Nationwide, Stanford is a leader in initiating clinical trials of radioimmunotherapy
— a technique that uses a cancer-specific antibody coupled with
a radioactive atom to fight cancers. Most patients who have been treated
with radioimmunotherapy at Stanford suffered from non-Hodgkin’s
B-cell lymphoma. Currently, however, Stanford physicians are also involved
in clinical trials for patients with leukemia and prostate, colorectal
and pancreatic cancers, as well as soft tissue sarcomas.
In addition to tackling different types of cancer, physicians are also
assessing when in the course of the disease to employ radioimmunotherapy.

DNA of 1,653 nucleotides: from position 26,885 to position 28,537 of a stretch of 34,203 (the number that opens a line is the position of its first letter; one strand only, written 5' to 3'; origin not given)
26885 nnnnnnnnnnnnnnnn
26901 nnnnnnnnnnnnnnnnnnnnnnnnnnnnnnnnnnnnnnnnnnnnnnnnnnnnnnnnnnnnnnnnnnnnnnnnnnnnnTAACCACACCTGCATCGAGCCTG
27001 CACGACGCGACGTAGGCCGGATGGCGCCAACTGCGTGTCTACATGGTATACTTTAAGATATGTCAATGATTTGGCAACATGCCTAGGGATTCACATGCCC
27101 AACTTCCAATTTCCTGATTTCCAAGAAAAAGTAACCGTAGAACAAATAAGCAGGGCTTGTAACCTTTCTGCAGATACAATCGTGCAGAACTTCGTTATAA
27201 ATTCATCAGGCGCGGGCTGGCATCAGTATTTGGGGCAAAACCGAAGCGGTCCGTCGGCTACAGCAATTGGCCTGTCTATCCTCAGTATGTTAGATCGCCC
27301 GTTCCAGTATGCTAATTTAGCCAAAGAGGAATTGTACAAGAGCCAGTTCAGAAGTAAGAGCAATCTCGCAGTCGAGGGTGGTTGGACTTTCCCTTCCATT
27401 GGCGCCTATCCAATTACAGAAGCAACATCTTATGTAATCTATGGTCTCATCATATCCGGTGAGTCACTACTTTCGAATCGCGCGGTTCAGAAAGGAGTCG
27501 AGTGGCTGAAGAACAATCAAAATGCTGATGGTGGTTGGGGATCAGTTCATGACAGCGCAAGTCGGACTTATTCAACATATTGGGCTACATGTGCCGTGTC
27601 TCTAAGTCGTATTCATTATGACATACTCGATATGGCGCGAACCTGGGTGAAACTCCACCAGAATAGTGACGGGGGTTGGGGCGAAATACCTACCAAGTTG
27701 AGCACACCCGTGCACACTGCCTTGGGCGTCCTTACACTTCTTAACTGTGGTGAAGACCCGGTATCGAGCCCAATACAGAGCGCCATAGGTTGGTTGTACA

In the first round of trials on non-Hodgkin’s lymphoma patients,
the treatment was used only when conventional treatments such as chemotherapy
and radiation had failed. Now trials are under way to determine if radioimmunotherapy
treatment also works well when used as a front-line treatment for the
disease. Preliminary results are promising.
Stanford physicians who have been involved in researching and testing
radioimmunotherapy include J. Augusto Bastidas, MD, assistant professor
of surgery; Karl Blume, MD, professor of medicine; Steve Coutre, MD, assistant
professor of medicine; George Fisher, MD, PhD, assistant professor of
medicine; James Ford, MD, assistant professor of medicine; Michael Goris,
MD, PhD, professor of radiology; Sandra Horning, MD, professor of medicine;
Susan Knox, MD, PhD, associate professor of radiation oncology; Ron Levy,
MD, professor of medicine; and Robert Negrin, MD, associate professor
The hunt is on
Stronger and gentler